Then, a little over a month ago, Google’s Bradley Horowitz connected to me on LinkedIn for reasons that remain a mystery to me. But I figured he was probably connected to some interesting people, so I looked. I saw Eric, and remembered him from my previous encounter with his company, and thought–why not? So I connected with him.

In the time since my last interaction with Medialets, I had added an MA in economics and a job in online ad operations to my resume. It just so happened that they were looking for someone to work in ad operations, so Eric reached out to me about a job.

Living in Public

New media is not a panacea; it still takes experience and education to qualify for a job, and that isn’t going to change. But your ability to do a job is far from the only thing that determines whether or not you get it. To start with, your potential employer has to know you exist.

Jeff Jarvis has recently championed the benefits of living in public, and one of those benefits is definitely that it creates the opportunity to be discovered. If the kind of work you want to do involves skills that can be demonstrated online, you should be demonstrating them.

But there is more to what a person would be like as an employee than what skills they have. One of the benefits of the various social networks we’re on is that people can get a feel for our personalities over time. While this may not be a perfect indication of what we would be like to work with, I think it’s fair to assume that everyone prefers to work with people they like rather than people they don’t. If you have a blog that puts your skills and personality on display then you are creating the possibility that someone will grow to like you, someone who either has a job you are qualified for or knows someone that does.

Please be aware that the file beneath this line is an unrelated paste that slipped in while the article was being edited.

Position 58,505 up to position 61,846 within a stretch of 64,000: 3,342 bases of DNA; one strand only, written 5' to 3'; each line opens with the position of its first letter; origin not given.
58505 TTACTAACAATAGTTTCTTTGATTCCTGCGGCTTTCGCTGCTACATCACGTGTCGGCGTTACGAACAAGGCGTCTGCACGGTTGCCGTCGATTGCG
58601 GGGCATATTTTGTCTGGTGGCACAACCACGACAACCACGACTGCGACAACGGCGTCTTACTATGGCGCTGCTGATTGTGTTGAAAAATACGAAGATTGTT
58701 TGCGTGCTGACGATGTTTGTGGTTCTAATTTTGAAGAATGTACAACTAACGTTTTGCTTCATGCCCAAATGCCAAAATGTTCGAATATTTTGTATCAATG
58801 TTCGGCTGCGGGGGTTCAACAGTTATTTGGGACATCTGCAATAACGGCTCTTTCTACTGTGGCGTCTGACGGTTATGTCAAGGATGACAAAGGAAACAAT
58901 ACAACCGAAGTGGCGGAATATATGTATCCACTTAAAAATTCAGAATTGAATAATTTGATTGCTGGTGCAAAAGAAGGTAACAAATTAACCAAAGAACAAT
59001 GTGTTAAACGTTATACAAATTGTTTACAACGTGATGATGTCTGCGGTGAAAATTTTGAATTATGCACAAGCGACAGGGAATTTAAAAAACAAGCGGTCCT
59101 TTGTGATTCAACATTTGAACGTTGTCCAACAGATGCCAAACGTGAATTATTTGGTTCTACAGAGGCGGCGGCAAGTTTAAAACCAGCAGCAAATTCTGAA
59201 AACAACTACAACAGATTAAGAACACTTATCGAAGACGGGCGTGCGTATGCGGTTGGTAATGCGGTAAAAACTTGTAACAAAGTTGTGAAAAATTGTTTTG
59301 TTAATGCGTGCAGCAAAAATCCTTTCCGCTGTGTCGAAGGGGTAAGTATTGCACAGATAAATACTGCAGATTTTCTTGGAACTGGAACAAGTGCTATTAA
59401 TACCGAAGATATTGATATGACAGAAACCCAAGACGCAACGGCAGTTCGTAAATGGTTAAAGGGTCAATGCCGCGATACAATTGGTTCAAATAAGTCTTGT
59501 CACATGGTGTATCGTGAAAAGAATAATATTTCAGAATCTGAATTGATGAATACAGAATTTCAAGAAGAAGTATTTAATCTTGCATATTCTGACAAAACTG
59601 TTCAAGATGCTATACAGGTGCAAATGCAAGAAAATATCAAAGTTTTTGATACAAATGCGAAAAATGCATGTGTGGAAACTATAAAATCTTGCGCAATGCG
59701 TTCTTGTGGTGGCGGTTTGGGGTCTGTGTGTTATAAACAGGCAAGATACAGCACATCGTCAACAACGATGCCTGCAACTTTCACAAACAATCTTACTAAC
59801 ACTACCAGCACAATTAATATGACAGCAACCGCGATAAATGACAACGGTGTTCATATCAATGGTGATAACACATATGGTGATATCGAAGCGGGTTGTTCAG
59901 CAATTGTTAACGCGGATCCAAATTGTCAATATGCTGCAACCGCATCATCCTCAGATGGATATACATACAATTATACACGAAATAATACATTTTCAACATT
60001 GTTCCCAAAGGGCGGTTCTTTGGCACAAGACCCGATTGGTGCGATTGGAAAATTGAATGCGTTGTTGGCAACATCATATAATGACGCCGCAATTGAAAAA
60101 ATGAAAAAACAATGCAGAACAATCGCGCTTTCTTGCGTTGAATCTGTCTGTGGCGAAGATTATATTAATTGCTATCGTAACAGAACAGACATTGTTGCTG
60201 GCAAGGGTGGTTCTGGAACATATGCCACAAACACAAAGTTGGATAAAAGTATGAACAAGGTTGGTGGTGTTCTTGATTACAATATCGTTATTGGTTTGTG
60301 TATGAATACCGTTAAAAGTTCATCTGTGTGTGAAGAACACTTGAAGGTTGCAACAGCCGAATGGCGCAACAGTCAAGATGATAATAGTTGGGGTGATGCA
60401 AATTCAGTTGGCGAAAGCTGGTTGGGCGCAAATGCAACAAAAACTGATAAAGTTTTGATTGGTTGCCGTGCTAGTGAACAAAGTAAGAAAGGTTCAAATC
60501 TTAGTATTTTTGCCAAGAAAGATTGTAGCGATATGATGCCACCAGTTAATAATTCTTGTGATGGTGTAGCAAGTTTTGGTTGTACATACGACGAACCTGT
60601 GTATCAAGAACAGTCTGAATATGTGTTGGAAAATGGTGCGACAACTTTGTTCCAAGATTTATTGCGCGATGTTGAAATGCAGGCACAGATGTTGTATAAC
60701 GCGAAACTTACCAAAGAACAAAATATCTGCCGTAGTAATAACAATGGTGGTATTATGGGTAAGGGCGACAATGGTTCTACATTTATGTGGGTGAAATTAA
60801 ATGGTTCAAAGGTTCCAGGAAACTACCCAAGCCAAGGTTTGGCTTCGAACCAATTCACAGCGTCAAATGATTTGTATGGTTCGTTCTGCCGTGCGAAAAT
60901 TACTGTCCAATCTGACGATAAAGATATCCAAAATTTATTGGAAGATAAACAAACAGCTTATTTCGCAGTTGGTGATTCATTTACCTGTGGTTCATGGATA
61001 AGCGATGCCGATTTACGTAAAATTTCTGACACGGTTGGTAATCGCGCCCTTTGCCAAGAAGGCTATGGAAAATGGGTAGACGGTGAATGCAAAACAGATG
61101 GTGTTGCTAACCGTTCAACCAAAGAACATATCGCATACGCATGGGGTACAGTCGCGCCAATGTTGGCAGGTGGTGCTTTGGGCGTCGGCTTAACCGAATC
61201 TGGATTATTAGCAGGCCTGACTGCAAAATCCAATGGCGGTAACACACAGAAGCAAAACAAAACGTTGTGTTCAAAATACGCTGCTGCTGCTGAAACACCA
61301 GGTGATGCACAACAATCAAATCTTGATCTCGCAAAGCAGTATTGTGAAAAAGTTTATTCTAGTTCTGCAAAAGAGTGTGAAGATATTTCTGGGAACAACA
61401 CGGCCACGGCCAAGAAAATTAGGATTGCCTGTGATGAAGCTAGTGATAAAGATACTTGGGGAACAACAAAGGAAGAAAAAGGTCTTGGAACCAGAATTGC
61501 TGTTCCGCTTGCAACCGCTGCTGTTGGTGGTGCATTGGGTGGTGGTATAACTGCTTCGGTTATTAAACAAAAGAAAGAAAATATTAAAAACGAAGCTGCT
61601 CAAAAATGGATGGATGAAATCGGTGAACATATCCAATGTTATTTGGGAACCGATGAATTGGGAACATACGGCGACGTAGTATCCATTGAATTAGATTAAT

Take Eli for example. His blog just oozes social science smarts. If you are looking for a young, brilliant economist, reading his blog should be enough to convince you that he’s your guy. Moreover, you really get a sense of what his interests are, as well as of his sense of humor. I had a class with him years ago, but I really came to know his personality afterwards, by talking to him on Twitter and reading his posts.

Jeff Jarvis thinks that we are in the midst of a moral panic about privacy concerns, and I tend to agree. The privacy conversation is an important one, and we need to have it, but we should be very careful not to undervalue what each of us can get from moving more of ourselves into the public.

My First Year With the Kindle

I am not a music person. Don’t get me wrong, I enjoy listening to music. But my taste in music has never been an important part of my identity, and listening to music has never really been something I devoted a whole lot of time to. For that reason, the iTunes revolution didn’t impact my life quite as dramatically as it did for some people I know, for whom music is a very crucial part of their lives.

What do matter to me are books. I read a lot of books, and always have. However, the digital revolution in books lagged way behind the one in music. We can’t know the reason for this, but there’s one story that intuitively makes sense to me. By the time the web was born, CDs were already the primary way we were getting our music, and CDs were a digital format. It was trivially easy to rip songs from those CDs to our computers, which made piracy just as trivially easy once people started going online in large numbers. This created pressure to create legitimate, low-cost alternatives to Napster. In the publishing industry, however, we were still working with essentially the same “analog” product that humanity has known since Gutenberg; a physical, printed book. It takes a big time commitment to scan books page by page to turn them into something digital.